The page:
Ukraine and Russia live: Putin escalates crisis, Zelensky authorizes talks with Russians

Choreographer Alexei Ratmansky, former artistic director of the Bolshoi Ballet and now artist-in-residence at the American Ballet Theatre, was attending a new ballet at the Bolshoi in Moscow when, early Thursday morning, Russian President Vladimir Putin announced he was launching an invasion of neighboring Ukraine.

Ratmansky, who had grown up in Kiev and danced there early in his career, immediately decided to leave Moscow and, with the help of the Bolshoi, made arrangements to fly home to New York via Warsaw, along with the rest of his international creative team.

“It was like we were on a fast-moving train, pushing towards the end,” Mr. Ratmansky said of the internship, in an interview on Saturday. “The news was bad, but I was utterly torn between creation, love, despair—all those words. I thought if the actual military action began, I wouldn’t be able to continue, but until then, I would try to ignore the news and be professional and just do my job.”

The ballet, which is set to Bach’s “Art of the Fugue,” was scheduled to premiere on March 30 but was postponed indefinitely. When asked about a comment, the head of the Bolshoi press office, Katerina Novikova, referred to a statement about theater sitewhich says that it was postponed after “negotiations with the interim team”.

The ballet has not been officially canceled. “This project is very important for the Bolshoi Theatre, a great deal of work has already been done so far, and we hope to be able to realize this project,” the statement says. Mr. Ratmansky was also quoted as saying, “When the time comes, I hope to return to Moscow to complete the production.”

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But after witnessing the brutality of the invasion, he said he wasn’t sure when that would happen. Much of his family lives in Ukraine. “I doubt I would go if Putin was still president,” he said.

On Wednesday night, he had gone to sleep in his room at the Metropol Hotel, across a plaza from the Bolshoi, alarmed by the ominous reports he had been seeing in the international media of Russian troops massing along the border with Ukraine. But he said he did not expect the large-scale attack that would follow hours later. “I thought nothing would change,” he said, “there has been conflict with separatists along the border since 2014”. His wife, Tatiana, woke him up Thursday morning, and called him from New York with the news. “The first thing I did was call the Bolshoi and arrange to leave.”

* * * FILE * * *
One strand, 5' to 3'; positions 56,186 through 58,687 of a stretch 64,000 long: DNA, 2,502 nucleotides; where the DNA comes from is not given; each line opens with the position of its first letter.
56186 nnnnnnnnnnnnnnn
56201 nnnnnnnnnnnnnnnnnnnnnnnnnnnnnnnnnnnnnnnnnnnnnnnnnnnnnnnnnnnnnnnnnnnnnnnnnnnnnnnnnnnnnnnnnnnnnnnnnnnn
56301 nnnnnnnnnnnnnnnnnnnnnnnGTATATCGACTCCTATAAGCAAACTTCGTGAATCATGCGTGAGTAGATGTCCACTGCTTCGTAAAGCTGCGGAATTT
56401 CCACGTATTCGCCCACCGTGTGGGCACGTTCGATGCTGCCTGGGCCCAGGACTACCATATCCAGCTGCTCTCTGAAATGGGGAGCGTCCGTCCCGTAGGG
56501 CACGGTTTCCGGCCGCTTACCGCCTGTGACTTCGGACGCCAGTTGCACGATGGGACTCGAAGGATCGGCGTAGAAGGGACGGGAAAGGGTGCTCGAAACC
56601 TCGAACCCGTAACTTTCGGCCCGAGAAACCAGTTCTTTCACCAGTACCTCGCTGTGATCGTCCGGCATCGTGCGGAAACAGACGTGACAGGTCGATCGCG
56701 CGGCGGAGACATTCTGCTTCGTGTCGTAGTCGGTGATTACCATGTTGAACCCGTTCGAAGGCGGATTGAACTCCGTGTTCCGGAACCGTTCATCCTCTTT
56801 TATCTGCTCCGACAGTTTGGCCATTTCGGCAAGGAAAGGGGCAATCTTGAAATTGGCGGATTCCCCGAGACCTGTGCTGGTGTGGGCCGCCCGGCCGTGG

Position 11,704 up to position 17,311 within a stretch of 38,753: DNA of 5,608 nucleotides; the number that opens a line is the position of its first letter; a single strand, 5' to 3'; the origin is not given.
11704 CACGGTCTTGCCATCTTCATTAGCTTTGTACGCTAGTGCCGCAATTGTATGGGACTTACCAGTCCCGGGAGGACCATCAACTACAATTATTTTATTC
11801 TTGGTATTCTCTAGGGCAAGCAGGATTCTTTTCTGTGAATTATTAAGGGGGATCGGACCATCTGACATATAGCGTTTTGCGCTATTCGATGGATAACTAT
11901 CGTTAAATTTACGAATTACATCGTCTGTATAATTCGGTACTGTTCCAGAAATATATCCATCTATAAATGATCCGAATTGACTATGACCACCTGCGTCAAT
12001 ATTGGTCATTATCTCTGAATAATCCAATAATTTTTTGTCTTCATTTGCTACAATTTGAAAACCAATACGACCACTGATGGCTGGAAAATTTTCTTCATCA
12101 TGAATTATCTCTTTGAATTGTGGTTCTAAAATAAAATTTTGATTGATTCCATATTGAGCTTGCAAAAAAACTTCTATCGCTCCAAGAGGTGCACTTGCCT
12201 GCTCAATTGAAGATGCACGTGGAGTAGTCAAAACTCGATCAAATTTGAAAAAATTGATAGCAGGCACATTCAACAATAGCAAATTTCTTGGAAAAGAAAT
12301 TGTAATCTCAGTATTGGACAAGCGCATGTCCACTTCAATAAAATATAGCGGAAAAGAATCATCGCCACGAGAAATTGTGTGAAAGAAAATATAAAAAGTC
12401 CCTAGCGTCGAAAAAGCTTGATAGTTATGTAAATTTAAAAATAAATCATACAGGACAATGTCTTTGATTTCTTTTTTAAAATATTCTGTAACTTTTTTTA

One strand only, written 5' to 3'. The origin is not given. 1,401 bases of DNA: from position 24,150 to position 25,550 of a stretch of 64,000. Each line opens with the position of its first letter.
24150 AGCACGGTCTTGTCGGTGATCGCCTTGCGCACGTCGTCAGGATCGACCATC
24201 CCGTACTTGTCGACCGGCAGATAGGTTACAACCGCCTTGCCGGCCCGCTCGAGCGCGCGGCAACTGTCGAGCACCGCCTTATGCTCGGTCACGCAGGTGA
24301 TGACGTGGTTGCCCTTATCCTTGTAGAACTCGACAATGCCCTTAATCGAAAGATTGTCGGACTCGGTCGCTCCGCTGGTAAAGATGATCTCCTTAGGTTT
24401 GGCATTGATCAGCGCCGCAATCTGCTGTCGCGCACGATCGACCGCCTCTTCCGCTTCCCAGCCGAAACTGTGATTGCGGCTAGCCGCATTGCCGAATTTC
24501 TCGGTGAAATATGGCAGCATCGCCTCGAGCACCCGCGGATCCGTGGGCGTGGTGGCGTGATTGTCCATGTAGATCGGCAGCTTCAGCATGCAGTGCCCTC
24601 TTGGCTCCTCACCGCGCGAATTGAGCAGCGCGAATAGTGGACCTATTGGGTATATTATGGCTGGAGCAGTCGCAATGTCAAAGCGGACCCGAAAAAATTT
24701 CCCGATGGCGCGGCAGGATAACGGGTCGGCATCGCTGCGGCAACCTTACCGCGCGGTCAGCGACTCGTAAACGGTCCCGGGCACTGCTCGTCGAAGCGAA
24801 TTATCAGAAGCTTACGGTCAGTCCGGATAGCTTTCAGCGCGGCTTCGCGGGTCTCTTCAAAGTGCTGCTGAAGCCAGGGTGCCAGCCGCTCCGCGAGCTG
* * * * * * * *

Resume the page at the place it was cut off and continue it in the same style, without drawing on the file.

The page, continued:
In addition to “Art of the Regiment,” Mr. Ratmansky has another, much larger project that seems unlikely to be completed any time soon: a lavish and historically enlightening production of Petipa’s 1862 Ballet “Pharaoh’s Daughter” for the Mariinsky Ballet in Saint Petersburg.

“Pharaoh’s daughter” The premiere was scheduled to be in mid-MayRatmansky told Mariinsky that, given the situation, he would not be able to return to finish the ballet in April as planned.

Mr. Ratmansky is Ukrainian and Russian. His parents, sister, nieces and nephews live in Kiev, as well as the family of Mrs. Ratmansky, who is Ukrainian.

Mr. Ratmansky remains in frequent telephone contact with his family. His parents, initially in their eighties, took refuge in the basement of their building in the downtown area, before driving to a small country house about an hour out of town. Other family members were sheltering in underground garages and basements.

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They are all safe now, Mr. Ratmansky said, “trying to maintain good spirits.”

When asked if the current conflict has brought back memories of the war for his mother, who suffered from the siege of Leningrad, and his father, who had to be evacuated from Kiev before the Nazi invasion and many family members lost in the Holocaust, Ratmansky said, “We haven’t talked about it.” We’re just talking about, are you okay?”

The repercussions of the Russian invasion are already beginning to be felt in Russian cultural circles. Orchestra conductor Valery Gergiev, who is close to Putin, has Concerts at Carnegie Hall have been cancelled. The Munich Philharmonic Orchestra, where Gergiev was principal conductor, threatened to terminate his contract If he doesn’t speak out against the invasion, as did La Scala in Milan. The Bolshoi Ballet tour to the Royal Opera House in London this summer has been cancelled. Russia was even excluded from popularity Eurovision Song Contest.

“Both projects are very close to my heart,” Mr. Ratmansky said of his dances. “But for now, the only thing that matters is that Ukraine will survive, preserve its independence, and our families will survive.”

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